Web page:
‘The perfect storm’: more poisoning calls than ever as overdose crisis turns 7

British Columbia’s Emergency Health Services has released grim statistics about the toxic drug crisis ahead of the seventh anniversary of the province’s declaration of a public health emergency.

B.C. recorded the most overdose calls in one day, the highest 30-day average of overdose calls and the most consecutive days with 100 or more poisonings by paramedics in March.

The province is also on track to set a new record for poisoning calls in a year and tie its annual record for the most doses of naloxone administered to reverse the effects of opioids.

On April 14, 2016, British Columbia was the first jurisdiction in Canada to declare a public health emergency due to an increase in drug overdoses. Drug overdose deaths had reached 474 in 2015, a 30 percent increase on the previous year, and the government said more were dying every month.

Toxic drug supply claimed nearly 2,300 lives in B.C. last year

Leslie McBain, one of the founding members of the advocacy group Moms Stop the Harm, said the number of illicit drug poisoning calls was devastating but not surprising.

The drug supply is increasingly toxic, she said, and there aren’t enough tests to let drug users know what they’re eating.

“It’s a risk because there’s something new[in the drug]and it’s different in strength, there’s no consistency between the drugs, and obviously, there are still people who need these drugs. It’s a perfect storm.”

The data shows that B.C. recorded an average of 119.9 overdoses per day in March. The previous 30-day high was 116.2 recorded between July and August 2021.

For 19 days, from March 15 to April 2, emergency medical services were notified of 100 or more poisonings per day. The previous record for consecutive days was 15, set in August 2021.

On March 22, 2023, paramedics received a total of 205 poisoning calls in British Columbia, breaking the new record of 203 set on January 19, 2022.

McBain, whose 25-year-old son Jordan died of a drug overdose in 2014, remembers feeling optimistic when BC declared a state of emergency, believing it would start the momentum needed for change.

“I never expected, and I never expected, that it was going to get worse,” she said.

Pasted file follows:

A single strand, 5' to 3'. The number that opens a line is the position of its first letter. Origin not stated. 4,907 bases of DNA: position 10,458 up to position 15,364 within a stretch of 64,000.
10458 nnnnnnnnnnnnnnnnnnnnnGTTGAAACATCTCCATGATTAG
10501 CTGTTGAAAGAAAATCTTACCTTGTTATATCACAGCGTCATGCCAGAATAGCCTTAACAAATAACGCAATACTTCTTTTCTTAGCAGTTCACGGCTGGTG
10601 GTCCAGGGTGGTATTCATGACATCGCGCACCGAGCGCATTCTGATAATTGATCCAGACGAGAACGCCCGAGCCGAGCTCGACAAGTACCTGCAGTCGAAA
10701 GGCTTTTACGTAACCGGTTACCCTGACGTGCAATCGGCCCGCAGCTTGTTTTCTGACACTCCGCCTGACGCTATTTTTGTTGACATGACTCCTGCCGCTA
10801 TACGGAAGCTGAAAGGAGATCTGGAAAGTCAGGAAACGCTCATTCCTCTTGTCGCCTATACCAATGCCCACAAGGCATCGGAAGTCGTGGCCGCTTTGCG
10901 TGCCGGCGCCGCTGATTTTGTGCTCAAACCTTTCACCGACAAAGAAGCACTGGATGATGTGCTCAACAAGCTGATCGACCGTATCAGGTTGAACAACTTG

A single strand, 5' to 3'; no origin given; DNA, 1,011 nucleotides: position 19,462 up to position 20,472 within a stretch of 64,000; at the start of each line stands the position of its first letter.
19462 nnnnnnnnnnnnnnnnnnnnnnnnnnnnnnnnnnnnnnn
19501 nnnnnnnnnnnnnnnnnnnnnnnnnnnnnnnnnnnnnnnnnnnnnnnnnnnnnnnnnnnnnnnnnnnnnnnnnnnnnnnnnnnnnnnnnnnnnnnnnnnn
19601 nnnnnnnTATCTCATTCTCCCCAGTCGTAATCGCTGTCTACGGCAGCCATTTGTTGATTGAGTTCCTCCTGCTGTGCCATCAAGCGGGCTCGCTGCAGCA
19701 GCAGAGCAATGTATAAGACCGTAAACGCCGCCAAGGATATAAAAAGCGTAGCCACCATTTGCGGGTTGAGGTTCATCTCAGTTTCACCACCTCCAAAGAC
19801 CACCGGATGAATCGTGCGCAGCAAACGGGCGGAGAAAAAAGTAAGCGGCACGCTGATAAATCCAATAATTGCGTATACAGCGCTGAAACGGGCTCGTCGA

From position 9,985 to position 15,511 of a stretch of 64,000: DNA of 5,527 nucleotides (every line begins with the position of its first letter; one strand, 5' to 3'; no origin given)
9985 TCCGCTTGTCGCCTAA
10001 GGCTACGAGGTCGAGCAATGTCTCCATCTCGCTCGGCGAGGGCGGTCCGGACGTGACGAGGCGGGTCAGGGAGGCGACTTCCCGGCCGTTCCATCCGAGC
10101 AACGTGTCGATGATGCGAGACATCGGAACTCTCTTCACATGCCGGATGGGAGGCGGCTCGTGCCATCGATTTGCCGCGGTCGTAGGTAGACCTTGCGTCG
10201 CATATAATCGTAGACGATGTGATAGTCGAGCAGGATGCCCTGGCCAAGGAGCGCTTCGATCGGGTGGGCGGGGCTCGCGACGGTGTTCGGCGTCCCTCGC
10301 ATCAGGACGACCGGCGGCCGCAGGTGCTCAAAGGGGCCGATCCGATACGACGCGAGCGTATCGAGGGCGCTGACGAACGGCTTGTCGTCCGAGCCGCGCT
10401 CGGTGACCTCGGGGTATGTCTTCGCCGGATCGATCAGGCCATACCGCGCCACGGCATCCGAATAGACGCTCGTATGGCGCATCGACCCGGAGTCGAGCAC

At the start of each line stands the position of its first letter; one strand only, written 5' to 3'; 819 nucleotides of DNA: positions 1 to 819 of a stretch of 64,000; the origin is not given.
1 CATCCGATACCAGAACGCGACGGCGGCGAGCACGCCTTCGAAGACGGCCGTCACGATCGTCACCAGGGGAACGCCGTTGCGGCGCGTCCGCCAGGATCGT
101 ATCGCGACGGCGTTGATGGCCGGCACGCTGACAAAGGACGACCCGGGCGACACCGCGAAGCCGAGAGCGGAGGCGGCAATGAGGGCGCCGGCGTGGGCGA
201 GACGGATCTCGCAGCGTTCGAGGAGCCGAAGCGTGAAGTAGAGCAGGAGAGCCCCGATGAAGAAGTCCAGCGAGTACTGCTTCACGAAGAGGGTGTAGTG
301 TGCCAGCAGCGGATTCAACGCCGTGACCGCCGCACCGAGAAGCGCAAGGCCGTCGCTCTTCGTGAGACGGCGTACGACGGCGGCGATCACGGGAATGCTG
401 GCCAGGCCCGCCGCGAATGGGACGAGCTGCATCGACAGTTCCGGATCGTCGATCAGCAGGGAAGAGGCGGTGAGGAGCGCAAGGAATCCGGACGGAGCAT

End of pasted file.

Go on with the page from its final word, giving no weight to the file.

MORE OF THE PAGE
The public face of the emergency in its early years was Dr. Perry Kendall, medical officer of health.

Kendall, now retired, told The Canadian Press that if those in power realized how toxic the drug supply was, they might have worked earlier to increase access to a safe supply.

“I think what was needed then, if we knew — and that’s still very debated — was the whole issue of increasing the safe supply and actually getting enough stocks of good drugs for those people who were really trying to get treatment,” he said .

Kendall said the state of emergency was declared to raise public awareness and to call for faster release of data on overdoses and deaths.

A task force was called to organize the emergency response.

“We introduced overdose prevention sites, the minister ordered regional health authorities to open overdose prevention sites where needed, coroners were able to provide us with information quickly … we have a substantial budget to increase the response,” he said.

At first, their efforts seemed to have some impact, Kendall said. The death toll held steady at 1,500 in 2017 and 2018 before falling below 1,000 in 2019.

“And then COVID hit,” he said.

“People just don’t have access to the regulated consumer sites, overdose prevention sites that they need, and that’s going to bounce back in 2020, 2021, 2022.”

Kendall is an advocate for national drug legalization and Canada-wide safe supply programs.

“Prohibition, criminalization and stigma don’t make life better for a lot of people. They don’t stop people from using drugs, they just make them more dangerous,” he said.

“So the decriminalization experiment is one element that might help reduce stigma and improve the problem, but it’s not enough.”

He said there was a “moral responsibility” to make medicines safer with regulated supplies available to adults so they knew what they were consuming.

“I think that unless we can come up with a mechanism to change people’s personalities on a massive scale so they’re not interested in using mind-altering substances — and I obviously don’t think we’ll be able to do that — we’re going to Create a safer regulated supply,” he said.

Seven years later, McBain said she’s seeing signs of improvement in B.C.’s policies to help drug users, but not fast enough.

As in 2016, she said, the need for secure supplies remains a top priority.

McBain pointed out that several people die every day in the province, and when you multiply that number by another, two to three years until there is a safe supply, thousands more die from toxic drugs.

“So, you know, we need to treat this like an emergency that was declared seven years ago, but it doesn’t appear to be considered an emergency.”

—Ashley Joannou, Canadian Press

overdose crisis

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